Let’s go back to the first Avengers film though, because the third major change in Stark’s character is triggered by an event in that film. In an attempt to save New York from total destruction by a nuclear missile (authorized by Fury’s superiors, mind you), Stark directs the missile through the wormhole created by the Tesseract. There, he sees the entire Chitauri invasion force and Stark is traumatized by it. For most of Iron Man 3, Stark is a mess after realizing that there are threats bigger than him, even bigger than the Avengers, that are lurking outside Earth. His ego can’t accept this and goes to work on dozens of different versions of his armor.
He eventually gets over this trauma, but not completely. During the events of Avengers: Age of Ultron, Scarlet Witch went after Tony Stark, making him the first victim of her dark hallucinations. Stark’s nightmare? The lifeless bodies of his Avengers comrades.
This, combined with his previous experience during the Avengers, causes Stark to once again take action. His intentions were noble – to create an artificial intelligence that is better than J.A.R.V.I.S., one that would perpetually watch over and safeguard the Earth from any and all threats. A “suit of armor around the world” so that we could achieve “peace in our time”… that was his mission. The result? Ultron, a sentient intelligence that saw mankind as Earth’s biggest problem and thus sought after mankind’s extinction.
In Iron Man 3, Stark came to the conclusion that sometimes, we create our own demons. In Avengers: Age of Ultron, this was certainly the case. Despite Stark’s noble intentions, his actions indirectly caused massive destruction and certainly the loss of many lives, especially during the Wakanda and Sokovia incidents.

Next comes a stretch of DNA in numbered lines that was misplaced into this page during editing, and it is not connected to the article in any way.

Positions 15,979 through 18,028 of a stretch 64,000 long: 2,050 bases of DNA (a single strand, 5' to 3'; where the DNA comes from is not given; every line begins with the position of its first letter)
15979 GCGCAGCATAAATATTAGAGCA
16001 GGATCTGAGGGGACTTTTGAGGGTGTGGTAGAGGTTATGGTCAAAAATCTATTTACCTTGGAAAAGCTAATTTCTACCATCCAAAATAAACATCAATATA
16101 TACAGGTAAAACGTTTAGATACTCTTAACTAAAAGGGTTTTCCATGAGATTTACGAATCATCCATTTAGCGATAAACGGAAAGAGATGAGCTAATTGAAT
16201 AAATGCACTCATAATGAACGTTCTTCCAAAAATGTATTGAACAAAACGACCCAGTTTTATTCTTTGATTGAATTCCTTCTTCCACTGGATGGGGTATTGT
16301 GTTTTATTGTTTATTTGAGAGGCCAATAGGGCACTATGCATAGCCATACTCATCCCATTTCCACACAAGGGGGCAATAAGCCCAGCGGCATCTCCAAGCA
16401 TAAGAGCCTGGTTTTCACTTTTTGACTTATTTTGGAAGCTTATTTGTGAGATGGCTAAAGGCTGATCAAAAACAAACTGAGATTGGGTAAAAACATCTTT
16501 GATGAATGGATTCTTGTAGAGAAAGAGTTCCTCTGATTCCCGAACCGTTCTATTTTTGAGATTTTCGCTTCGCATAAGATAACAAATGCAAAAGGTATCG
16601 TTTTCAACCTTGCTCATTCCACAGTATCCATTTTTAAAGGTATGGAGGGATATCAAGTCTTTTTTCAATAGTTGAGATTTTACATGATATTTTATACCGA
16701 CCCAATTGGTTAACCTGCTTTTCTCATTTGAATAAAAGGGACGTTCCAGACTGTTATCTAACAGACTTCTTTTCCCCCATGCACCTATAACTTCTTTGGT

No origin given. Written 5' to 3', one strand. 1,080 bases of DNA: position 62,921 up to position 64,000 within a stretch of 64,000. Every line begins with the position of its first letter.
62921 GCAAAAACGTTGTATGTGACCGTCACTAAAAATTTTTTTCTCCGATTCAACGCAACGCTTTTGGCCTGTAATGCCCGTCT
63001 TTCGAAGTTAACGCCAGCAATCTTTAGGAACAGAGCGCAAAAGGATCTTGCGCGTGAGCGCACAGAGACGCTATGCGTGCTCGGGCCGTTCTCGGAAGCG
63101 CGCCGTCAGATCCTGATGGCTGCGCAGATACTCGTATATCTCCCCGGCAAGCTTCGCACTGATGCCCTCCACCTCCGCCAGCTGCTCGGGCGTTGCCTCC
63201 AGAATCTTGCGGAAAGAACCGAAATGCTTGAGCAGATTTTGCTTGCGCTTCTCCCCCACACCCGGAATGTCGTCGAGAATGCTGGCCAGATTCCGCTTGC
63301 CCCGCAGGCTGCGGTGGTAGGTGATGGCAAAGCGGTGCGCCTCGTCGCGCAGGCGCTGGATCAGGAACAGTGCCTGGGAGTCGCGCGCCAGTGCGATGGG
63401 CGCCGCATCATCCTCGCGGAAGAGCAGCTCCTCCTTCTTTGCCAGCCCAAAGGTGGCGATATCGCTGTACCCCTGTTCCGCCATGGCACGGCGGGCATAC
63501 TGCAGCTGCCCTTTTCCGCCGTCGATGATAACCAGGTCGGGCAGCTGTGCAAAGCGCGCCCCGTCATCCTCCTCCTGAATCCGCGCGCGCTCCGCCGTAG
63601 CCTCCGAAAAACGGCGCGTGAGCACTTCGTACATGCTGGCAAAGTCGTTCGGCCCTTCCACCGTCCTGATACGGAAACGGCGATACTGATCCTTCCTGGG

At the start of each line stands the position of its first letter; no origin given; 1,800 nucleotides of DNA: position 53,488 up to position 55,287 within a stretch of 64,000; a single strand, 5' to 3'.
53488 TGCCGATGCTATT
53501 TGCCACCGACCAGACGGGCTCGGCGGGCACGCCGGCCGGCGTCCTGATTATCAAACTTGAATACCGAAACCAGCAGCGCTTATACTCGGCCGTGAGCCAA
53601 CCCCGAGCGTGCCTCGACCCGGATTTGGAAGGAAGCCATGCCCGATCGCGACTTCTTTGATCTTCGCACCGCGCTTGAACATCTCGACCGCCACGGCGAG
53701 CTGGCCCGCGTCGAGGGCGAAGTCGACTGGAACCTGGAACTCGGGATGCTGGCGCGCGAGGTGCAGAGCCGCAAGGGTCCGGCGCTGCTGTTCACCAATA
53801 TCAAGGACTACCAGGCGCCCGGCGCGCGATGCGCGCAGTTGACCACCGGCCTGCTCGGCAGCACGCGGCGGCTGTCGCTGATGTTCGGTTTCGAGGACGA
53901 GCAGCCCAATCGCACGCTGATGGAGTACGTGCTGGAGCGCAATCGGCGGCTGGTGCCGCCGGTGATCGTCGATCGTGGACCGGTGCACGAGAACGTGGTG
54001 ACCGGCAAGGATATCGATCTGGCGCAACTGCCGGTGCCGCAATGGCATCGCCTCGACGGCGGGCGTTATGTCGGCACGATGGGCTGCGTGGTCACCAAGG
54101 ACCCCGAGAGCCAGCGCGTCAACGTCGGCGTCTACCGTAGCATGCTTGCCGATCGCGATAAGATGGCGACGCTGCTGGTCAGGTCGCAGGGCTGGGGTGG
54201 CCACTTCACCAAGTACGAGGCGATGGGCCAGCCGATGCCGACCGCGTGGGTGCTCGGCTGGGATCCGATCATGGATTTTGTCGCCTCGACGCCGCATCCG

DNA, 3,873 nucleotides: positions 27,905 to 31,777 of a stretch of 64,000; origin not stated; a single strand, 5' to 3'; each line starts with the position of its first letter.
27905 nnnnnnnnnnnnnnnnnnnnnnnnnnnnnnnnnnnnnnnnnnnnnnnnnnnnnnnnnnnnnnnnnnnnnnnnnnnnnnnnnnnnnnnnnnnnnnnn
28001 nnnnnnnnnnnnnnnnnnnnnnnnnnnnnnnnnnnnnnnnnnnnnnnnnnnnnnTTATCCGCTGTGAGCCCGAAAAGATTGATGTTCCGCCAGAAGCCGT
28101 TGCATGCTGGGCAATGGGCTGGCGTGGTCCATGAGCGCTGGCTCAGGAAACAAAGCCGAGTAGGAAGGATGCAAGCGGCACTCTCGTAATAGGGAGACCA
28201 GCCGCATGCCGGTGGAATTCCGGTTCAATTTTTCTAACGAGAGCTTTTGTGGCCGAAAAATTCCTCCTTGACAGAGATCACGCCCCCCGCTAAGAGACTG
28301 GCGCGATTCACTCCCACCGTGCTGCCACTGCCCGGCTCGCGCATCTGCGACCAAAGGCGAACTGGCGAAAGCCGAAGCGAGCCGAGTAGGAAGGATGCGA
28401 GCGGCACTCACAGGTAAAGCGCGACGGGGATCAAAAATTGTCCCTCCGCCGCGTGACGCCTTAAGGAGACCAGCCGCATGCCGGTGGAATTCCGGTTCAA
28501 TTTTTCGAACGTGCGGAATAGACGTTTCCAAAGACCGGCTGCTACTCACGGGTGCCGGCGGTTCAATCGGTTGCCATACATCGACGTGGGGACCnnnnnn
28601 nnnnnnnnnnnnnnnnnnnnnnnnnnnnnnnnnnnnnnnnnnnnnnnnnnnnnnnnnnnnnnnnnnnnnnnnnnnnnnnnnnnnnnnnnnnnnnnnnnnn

Ultron was certainly Stark’s fault and while we never got to see how this affected Stark other than his onscreen retirement from Avenger duty by the film’s end. Given everything that happened, it’s easy for me to see how Stark lost trust in himself – he made a judgment call and lots of people, civilians, paid the price. With Ultron hanging over his head, isn’t it easier to see why Tony Stark would want himself and others like him to answer to a higher authority? This is pure conjecture on my part, but I think Stark doesn’t want others like him to commit the same mistakes, hence his stance in Civil War.
And that’s why Civil War so interesting for me – not only do both Steve Rogers and Tony Stark have good reasons why they’re on their sides, but they essentially flipped sides during the course of the Marvel Cinematic Universe films. I don’t mean to crap on Batman V Superman but this conflict is so much more than “I don’t like him because he’s a mean vigilante/I don’t like him because he’s not human” that DC gave us. But that’s another topic for another week.
Civil War is almost here, with a wide release for most countries (including the Philippines) on April 27 – a full 10 days before the U.S. wide release! If you’re reading this article, I don’t think I need to ask you if you’re excited about the film because you probably are. The more important question is… Whose side are you on?